Talk to me.




A few reminders -
Be sure to vote on our January week four submissions - Utopia: Search For Meaning

Join in February's story soupçon - dash off those drabbles and drop them here. Curiouser & curiouser is your prompt this week. There is a related workshop space reserved for those who want to crunch their words in good company.

Have you followed our Instagram feed yet? Do you get your Brigit's Flame notifications through Twitter or Facebook? You can follow us just about anywhere now, we are even across the street at that bus stop watching you when you think you are alone...


#brigitsflame #flamechatters



I did something fairly grown-up recently.

I’ve been seeing my boyfriend for two years now. We have a lot in common, we get along well, and we respect each other. Yeah, I’m a little crazy. Yeah, he’s a little too thick-skinned. We bicker. We have weeks that we don’t text for a few days while we blow off steam. But, Saturday rolls along and we’re just us again. Warm, close, and understood. It’s nice.

Two weeks ago, I brought up my future and what it holds for me. I’ll be living alone by the other side of Fall, for the first time in my life. I’ve been looking forward to facing that particular challenge. Not everyone gets that chance. So, naturally, it took me some time to come to the decision that the following proposal was not the wrong idea. I invited my boyfriend to consider the idea of living together when I move again.

It’s just as casual as I’m making it sound. One adult to another, I made a pitch. We love each other, we enjoy each other, and we have agreed on numerous occasions that the majority of our issues would be resolved by the freedom to see more of one another, and the unique liberty to choose when we spend time apart. And, also, ya know, split bills! We love each other, but we also rather love our money. It’s kind of a win-win in a lot of ways. I’ve almost forgotten to consider the inherent risks of taking that next step. I haven’t really discussed it with anyone. It doesn’t feel like a huge deal. We’re just in the “it’s out there, we’ll discuss it” stage, and really, we’re both so busy we haven’t thought about it like we promised we would. I’m really comfortable with how much of a big deal it isn’t right now. I think… maybe that’s why I haven’t shared it with anyone.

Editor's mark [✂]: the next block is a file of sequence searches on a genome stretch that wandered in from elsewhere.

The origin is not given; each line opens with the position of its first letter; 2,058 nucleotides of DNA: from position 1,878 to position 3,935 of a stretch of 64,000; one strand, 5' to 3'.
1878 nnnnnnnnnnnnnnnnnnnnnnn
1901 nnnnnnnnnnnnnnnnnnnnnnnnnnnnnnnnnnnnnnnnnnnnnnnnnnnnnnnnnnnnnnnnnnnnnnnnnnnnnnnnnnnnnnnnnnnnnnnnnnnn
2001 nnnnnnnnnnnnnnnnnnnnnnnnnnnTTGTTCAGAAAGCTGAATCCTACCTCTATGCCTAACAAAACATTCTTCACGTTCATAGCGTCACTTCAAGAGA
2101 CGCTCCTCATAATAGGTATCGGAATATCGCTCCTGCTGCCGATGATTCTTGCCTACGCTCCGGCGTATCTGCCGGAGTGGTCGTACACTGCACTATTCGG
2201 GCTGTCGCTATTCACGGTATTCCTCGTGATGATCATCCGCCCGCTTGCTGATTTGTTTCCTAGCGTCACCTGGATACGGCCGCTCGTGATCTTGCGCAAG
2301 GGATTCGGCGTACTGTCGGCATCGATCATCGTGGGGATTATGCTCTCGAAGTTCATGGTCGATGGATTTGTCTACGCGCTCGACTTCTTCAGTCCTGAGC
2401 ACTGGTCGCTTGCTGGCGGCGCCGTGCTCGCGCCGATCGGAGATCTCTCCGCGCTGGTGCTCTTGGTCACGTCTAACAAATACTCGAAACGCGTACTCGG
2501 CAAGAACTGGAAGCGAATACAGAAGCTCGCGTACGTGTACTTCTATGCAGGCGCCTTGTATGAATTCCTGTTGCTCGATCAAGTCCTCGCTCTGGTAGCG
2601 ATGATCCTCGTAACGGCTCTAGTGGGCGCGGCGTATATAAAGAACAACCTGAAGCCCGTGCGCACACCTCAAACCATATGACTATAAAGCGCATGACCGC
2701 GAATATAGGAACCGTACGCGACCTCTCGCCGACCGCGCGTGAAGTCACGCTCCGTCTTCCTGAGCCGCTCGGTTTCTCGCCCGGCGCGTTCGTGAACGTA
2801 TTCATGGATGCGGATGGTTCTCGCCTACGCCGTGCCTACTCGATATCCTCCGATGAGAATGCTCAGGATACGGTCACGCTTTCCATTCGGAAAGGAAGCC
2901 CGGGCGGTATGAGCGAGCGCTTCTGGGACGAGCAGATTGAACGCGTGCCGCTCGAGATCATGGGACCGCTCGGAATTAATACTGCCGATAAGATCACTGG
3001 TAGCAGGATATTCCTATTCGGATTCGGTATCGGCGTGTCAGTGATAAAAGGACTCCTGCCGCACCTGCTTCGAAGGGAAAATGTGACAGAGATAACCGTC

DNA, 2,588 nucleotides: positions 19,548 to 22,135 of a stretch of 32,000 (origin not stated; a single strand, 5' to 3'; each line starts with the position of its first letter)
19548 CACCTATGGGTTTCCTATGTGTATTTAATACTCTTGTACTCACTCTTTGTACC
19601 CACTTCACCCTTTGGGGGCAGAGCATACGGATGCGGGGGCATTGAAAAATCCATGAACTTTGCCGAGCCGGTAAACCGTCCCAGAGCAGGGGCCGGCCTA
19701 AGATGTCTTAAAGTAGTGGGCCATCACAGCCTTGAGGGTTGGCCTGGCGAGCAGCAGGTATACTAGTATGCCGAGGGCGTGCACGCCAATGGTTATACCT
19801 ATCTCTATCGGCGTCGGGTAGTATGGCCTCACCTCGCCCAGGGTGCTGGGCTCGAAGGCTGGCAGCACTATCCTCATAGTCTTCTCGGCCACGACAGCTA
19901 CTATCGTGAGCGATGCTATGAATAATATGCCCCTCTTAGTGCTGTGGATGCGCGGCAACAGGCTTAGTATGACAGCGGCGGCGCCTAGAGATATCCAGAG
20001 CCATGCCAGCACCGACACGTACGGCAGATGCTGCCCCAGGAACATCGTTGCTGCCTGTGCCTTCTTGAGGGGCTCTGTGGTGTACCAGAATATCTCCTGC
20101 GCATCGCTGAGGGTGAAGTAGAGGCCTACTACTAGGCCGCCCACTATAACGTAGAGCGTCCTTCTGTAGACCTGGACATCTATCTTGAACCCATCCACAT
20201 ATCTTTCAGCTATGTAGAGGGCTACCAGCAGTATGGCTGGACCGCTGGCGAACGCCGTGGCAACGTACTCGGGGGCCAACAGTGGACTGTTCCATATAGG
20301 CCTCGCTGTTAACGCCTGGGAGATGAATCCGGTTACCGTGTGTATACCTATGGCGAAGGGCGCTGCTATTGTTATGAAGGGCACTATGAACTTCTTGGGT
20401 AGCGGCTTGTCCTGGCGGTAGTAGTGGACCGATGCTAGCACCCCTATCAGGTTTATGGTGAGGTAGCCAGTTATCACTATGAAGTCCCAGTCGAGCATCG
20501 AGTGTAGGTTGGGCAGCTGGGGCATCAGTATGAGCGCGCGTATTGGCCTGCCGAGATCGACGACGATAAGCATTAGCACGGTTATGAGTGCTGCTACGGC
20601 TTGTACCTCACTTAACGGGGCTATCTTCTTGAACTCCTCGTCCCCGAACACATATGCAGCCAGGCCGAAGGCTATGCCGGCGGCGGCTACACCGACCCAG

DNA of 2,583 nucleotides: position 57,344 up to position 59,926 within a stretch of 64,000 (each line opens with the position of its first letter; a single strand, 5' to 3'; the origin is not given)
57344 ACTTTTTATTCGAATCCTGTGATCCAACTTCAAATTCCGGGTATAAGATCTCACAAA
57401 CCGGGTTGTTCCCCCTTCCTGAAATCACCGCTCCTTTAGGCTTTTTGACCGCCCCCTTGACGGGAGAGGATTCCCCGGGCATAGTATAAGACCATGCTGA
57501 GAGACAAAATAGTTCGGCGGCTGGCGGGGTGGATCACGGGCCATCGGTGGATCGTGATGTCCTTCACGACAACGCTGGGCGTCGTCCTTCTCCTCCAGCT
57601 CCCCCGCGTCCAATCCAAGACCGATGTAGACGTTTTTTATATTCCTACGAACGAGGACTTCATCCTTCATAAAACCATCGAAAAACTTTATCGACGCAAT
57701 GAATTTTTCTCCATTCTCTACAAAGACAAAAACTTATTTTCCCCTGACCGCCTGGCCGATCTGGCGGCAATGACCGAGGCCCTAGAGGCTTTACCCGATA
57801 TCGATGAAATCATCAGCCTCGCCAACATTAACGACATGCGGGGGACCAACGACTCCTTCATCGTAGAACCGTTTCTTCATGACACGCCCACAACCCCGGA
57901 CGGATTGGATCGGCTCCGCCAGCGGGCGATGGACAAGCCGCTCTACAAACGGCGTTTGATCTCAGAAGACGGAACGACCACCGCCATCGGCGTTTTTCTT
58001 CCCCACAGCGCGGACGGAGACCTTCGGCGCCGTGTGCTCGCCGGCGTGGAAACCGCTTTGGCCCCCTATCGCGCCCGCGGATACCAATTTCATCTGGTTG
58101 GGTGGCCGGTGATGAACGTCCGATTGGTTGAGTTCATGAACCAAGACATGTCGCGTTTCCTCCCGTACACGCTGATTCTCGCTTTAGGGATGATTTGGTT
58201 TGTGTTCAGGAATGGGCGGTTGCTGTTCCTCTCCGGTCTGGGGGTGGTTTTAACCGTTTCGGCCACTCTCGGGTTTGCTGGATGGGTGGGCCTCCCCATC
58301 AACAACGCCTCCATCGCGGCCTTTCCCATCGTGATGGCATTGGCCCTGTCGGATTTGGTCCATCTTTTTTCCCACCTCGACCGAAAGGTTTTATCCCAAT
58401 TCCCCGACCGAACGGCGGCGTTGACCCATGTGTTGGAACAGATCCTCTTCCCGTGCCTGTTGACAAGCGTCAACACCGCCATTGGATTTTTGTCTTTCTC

Everyone processes differently. When you find yourself in the midst of a traditionally life-altering decision, how do you go through its motions? Passively? Reactively? Dismissively? Stories welcome.

Don’t miss the first topic of February!: Curiouser and Curiouser…

Curiouser & Curiouser



  Curiouser & curioser
  grew the child in you.
  Wishing for a rabbit hole
  she might, headlong, trip into.

Down & down
dreams to buffet the fall.
Wonder at the bottom wells
starlight beckons down the hall.

Writing & writing  
with brevity and measured care.  
Nibbling words to fit again  
through doors what may return her there.  




For the month of February, we will be hosting a series of weekly mini contests for drabbles. If you are unfamiliar, a drabble is a short work of fiction of around one hundred words in length (not including the title). The purpose of the drabble is brevity, testing the author's ability to express interesting and meaningful ideas in a confined space.

For our purposes, we will require exactly 100 words or less. You may submit up to three per week as long as they are all related to the theme, but not to each other. You do not need to single one out for competition, they are all eligible.

Your topic for mini contest 1 of 4 is "Curiouser & Curiouser", interpret it however you like.

Concurrent with the contest, we will have a workshop open for anyone who would like to practice their drabble prowess for a live audience before the deadline hits. Share your thoughts and difficulties with fellow embers and the mod team in a dedicated drabble forum.

Enjoy!

***SUBMIT HERE***

#gowrite #brigitsflame
.